Building Literacy in a Young Child
the best thing I can do with my preschool child to make him ready for school?
You can do a lot of simple things to
set him up for success, and they center on making him into a reader. There are
dramatic differences in life outcomes for children who have good attitudes and
abilities about reading, and those who do not. Helping your child become
someone who loves to read, and is good at it, is THE key task of
parenting to help your child wind up in the first group.
But that doesn't mean drilling your
child on phonics, or forcing him or her to try to read. It is highly
inappropriate to try to teach your child to read at a young age. It must be a
natural process, not a forced one. Parents and day care / preschool workers who
trot out worksheets or drill kids on the alphabet are going about it completely
wrong. Moms who want their child to be the first one on the block are asking
for trouble. Resist the temptation to "compete" with neighbors and friends.
Take all pressure off. Let your child set the pace.
Reading shouldn't seem like work. It
should seem like play between a parent and a child. Books should seem like
exciting, wonderful toys that open up whole new worlds of imagination to your
child. Literacy is one of those precious things that, if you go after it, you
probably won't get it, but if you just live your life and rear your child the
best way you know how, and enjoy him or her, you'll look back one day and see
where the roots of your child's excellent literacy really got their start: in
happy hours of play.
The idea is to help your child love
to read, not just view it as a means to an end, to get through school. Btu
there are smart things you can do to improve the chances that your child will
maximize his or her learning capability. Here are some key concepts:
Make your relationship with your
child as warm and loving and attentive as you can. That creates a strong
parent-child attachment. That's a crucial component of a good self-image. A
child who feels secure and good about himself or herself will be better able to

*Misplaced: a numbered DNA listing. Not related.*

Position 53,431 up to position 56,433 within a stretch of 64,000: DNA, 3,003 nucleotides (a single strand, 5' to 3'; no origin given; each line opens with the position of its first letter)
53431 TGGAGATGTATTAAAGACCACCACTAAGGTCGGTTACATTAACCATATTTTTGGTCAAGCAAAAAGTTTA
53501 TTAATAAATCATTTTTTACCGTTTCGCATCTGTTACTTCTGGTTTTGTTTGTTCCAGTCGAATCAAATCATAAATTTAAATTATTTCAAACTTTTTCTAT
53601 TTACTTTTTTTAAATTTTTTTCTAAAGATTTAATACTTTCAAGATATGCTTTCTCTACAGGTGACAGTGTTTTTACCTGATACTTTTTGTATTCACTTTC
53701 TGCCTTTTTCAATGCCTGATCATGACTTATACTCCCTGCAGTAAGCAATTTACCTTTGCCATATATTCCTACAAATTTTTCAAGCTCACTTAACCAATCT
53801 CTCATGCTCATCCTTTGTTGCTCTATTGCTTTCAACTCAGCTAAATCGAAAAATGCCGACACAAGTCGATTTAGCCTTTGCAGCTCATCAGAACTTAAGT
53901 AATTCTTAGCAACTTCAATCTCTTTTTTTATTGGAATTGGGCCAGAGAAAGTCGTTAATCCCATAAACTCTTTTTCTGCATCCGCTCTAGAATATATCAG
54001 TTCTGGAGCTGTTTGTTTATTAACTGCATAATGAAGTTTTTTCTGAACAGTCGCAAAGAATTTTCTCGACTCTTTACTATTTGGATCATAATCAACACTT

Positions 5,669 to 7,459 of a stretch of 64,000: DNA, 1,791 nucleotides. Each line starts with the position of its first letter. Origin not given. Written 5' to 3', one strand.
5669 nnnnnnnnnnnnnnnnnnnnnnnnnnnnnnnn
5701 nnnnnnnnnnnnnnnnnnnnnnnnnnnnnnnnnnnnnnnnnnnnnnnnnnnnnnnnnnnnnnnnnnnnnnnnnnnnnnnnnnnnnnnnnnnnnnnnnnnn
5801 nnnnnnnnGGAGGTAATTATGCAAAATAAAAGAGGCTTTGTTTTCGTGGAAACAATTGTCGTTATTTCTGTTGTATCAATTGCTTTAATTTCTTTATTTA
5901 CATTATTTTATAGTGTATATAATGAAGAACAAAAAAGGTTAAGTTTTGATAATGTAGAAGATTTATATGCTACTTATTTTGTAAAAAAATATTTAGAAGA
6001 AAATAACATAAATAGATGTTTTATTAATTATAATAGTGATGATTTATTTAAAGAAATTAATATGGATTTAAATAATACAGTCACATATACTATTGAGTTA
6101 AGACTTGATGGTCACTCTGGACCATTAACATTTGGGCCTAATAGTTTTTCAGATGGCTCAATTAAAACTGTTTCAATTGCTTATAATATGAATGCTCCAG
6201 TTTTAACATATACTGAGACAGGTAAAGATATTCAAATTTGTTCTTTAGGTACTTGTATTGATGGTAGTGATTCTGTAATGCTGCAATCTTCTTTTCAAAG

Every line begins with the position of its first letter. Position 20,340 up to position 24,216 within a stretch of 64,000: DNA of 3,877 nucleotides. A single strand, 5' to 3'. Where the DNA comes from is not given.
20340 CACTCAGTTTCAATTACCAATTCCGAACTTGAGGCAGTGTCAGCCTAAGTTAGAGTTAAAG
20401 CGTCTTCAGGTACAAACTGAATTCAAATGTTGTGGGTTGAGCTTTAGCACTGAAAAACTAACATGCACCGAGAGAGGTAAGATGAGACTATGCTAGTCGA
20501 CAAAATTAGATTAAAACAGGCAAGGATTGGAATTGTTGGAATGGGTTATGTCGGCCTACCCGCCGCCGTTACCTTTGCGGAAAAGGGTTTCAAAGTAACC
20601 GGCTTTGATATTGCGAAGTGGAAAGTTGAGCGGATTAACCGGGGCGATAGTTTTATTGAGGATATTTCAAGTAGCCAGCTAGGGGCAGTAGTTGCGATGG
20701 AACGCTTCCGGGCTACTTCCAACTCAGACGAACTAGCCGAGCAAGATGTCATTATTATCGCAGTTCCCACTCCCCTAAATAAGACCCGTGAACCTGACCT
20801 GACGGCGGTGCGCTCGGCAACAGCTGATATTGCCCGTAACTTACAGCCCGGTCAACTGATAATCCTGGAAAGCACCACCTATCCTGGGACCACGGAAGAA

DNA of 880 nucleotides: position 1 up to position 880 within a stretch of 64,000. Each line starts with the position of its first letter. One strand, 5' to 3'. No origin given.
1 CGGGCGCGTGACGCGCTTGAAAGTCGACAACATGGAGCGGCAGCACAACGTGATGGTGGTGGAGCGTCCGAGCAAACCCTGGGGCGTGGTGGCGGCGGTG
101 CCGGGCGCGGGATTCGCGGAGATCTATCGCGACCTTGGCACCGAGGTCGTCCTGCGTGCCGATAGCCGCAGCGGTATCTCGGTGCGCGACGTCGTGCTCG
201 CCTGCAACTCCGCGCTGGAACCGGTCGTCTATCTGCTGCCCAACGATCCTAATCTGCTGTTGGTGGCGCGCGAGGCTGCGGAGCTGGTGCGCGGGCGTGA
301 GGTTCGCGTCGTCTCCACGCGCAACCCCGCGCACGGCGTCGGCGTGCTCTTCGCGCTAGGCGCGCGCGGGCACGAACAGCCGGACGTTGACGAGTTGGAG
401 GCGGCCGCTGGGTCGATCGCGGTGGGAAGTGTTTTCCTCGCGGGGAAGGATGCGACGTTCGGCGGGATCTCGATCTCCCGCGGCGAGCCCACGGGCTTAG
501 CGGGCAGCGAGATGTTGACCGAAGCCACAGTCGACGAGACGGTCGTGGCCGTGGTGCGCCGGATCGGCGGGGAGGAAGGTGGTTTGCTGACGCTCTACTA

Keep your home clean, orderly, calm
and on a set routine. No matter how much sleep your child is getting, he or she
could probably use more. Use sensible, firm, consistent discipline procedures.
Children love the security and structure of a home like that. It gives them
self-control and prepares them for good classroom behavior. They will enjoy
knowing what the rules are, and following them. They will know right from
wrong, instead of being left to guess. They also will seek out order in their
reading and writing, because that's what they're used to, instead of loud
noises, unpredictable activity, and chaos.
Excellent nutrition is an absolute
must for brain development. Work with your pediatrician on this. Avoid the junk
food syndrome; it hurts your child both physically and emotionally. Stick with
the healthy, wholesome food groups. Give your child whole milk or 2% through
age 6. That helps form the myelin sheath in the nervous system that is
important for smarts.
Talk a lot to your child. Ask
questions and give praise and affirmation. That causes the child's brain and
communication skills to open up and grow. Avoid harsh orders, put-downs,
namecalling, yelling and commands not to do things. Those make a child "shut
Talk face to face with your child.
Your child needs to see your lips form the letters, and your facial expressions
communicate the meaning; that helps with phonemic awareness - matching the
sounds that letters make with the meaning they symbolize.
Nursery rhymes and funny poems are
great. Researchers think children love rhymes because they make order out of
the chaos that the language often seems to be, to a young child.
Play with words when you interact
with your child: jokes, puns and nonsense syllables are helpful.
Start reading aloud to your child in
infancy and keep it up until about eighth grade. The more you talk to your
child, the more your child's brain will grow. Reading aloud builds vocabulary
until about eighth grade, when listening and reading comprehension levels
finally dovetail. Until then, the best way to learn new words is to hear them.
Limit TV to an hour a day.
Ask your child's teachers to
increase time spent reading aloud to the children, and having silent reading
periods. The more time is invested in reading, the higher the achievement on
down the road.
Homework: See Jim Trelease's The Read Aloud Handbook, and his